It takes a lot of courage and strength to recognize a problem and to allow yourself to step into an addiction clinic. The hero from this week’s experience story has done this, and from there writes about his journey to come closer to himself. Please enjoy these beautiful words during a beautifully strong step in his life:
What do you do in everyday life?
At the moment I am in an addiction clinic, but in daily life I work as an all-round employee at a courier company. I am 36 years old and father of a son who is now 12.
What did you mainly drink and how much/often?
I only drank beer. On nights when I was home alone (which was usually two or three nights a week), I drank 12 pints a night.
How long have you stopped drinking alcohol?
I haven’t drunk for 62 days now.
Was this your first attempt?
No, I’ve made several attempts to quit, but this is my first serious attempt to quit. I destroyed everything around me, hence my choice to spend 12 weeks in an addiction clinic.
What stopped you from giving up alcohol sooner?
I couldn’t get to my emotions and feelings, because I didn’t feel them or because I didn’t want to get to them. I used to like feeling things on those evenings when I was alone and to discuss this with my ‘green friends’ (read: the cans of Heineken).
What made you eventually flip the switch by stopping anyway?
The alcohol destroyed more than I would have liked. Moreover, the contact with my son also became less and less, even to the point that I now have to fight for my parenthood.
What have you experienced as the greatest benefits so far?
Because of the therapies I have here, I manage to come to my feelings more and to make them negotiable. Not only the negative feelings, but also the feeling of longing towards alcohol may be discussed.
And what do you miss most?
Certainly the conversations with my green friend, in which I could express my feelings towards the alcohol while I should express them to my girlfriend and family.
So: what do you miss least about alcohol?
The hiding of the empty cans, every time I drank I had to make the evidence disappear. I usually did that by secretly putting it in a plastic bag and then throwing it in the container, but then the bin was soon full. That’s why I often did it in the underground container. Always putting alcohol in first place is what I miss the least. It’s terrible to manipulate and lie to your loved ones.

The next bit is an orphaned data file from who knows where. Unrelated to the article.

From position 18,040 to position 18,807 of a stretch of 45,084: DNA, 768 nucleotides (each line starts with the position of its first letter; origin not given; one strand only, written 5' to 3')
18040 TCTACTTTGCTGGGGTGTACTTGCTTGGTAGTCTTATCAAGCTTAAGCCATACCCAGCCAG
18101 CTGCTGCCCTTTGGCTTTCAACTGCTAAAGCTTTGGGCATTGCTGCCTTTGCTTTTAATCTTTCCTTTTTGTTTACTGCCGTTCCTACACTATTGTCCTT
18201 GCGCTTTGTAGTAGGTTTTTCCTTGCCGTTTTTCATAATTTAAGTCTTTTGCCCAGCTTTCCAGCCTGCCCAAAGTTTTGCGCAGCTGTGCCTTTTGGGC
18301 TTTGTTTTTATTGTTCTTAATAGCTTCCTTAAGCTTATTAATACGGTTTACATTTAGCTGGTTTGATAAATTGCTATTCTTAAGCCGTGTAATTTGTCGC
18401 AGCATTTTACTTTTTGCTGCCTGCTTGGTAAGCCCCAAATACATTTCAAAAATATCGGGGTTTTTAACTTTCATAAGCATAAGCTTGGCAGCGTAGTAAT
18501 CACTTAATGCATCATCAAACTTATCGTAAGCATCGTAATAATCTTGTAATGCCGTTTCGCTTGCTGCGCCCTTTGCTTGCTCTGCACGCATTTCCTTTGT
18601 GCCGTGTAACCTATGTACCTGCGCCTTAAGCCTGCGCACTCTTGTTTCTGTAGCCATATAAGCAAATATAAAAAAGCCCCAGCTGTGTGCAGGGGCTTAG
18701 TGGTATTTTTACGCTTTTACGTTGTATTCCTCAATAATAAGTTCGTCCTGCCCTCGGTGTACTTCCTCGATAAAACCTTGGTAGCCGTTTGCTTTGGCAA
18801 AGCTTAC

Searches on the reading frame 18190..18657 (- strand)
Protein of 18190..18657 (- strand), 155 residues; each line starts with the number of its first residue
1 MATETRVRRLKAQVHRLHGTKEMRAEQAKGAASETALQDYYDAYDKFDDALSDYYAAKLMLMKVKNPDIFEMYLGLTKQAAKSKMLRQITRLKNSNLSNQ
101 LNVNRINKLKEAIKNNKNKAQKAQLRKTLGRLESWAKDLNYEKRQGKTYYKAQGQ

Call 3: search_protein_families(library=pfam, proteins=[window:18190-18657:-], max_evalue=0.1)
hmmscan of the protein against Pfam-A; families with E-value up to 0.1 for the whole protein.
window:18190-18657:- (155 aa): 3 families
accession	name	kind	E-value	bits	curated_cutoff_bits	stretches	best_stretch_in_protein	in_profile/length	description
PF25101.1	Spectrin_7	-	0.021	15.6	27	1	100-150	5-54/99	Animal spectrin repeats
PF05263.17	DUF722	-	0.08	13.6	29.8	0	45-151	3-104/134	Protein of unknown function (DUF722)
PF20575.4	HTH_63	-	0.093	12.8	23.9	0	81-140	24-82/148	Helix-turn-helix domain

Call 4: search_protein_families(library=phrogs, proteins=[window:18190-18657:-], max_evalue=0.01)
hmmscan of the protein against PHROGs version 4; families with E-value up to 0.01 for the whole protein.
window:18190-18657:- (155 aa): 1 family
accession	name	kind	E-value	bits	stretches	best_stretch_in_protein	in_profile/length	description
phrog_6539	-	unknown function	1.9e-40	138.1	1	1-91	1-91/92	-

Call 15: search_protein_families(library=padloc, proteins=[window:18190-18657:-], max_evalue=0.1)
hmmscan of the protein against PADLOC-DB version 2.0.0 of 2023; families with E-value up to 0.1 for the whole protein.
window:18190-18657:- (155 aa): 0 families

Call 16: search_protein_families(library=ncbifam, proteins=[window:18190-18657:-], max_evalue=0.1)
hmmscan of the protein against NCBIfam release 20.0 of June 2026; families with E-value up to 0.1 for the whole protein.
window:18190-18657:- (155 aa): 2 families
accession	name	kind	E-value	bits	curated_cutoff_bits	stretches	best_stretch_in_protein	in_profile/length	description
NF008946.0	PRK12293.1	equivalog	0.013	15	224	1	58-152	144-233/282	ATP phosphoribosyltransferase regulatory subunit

What do you do when you have a hard time and still want to drink again?
I want to express my feelings to my loved ones and open up when I am having a hard time.
What do you drink as an alternative if you no longer drink alcohol?
I mainly drink ice tea.
How do you plan to deal with alcohol in the future?
I don’t want it in my house anymore, not even two cans. For me, two cans become four, eight, sixteen…
Do you have any tips or advice for people who also quit alcohol?
Don’t be ashamed of your longing to alcohol. Don’t dwell on it and make it clear to the people around you.
Finally: what do you want to say to anyone who is still in doubt whether they should stop drinking or not?
Don’t destroy the things you hold dear by using alcohol. You think you will be fine with your use, but eventually all the misery will come out again. Pick up the beautiful life and make it addiction-free.
And I wholeheartedly wish that to everyone, and especially to you! I think it’s really great of you that you are taking this step, and (this is not in this story but in the email you sent with it) your intention to help others from your experience. This shows that you really have the intention to make the world around you a better place. Your son can be proud of you!
Thank you so much for your story and this nice contribution to the ever-growing collection of experience stories for AlcoholFreedom! If, after reading this story, someone else would like to share his or her experiences about quitting alcohol: please let me know! Just leave your e-mail on this page and I’ll contact you as soon as possible
Have a nice weekend everyone!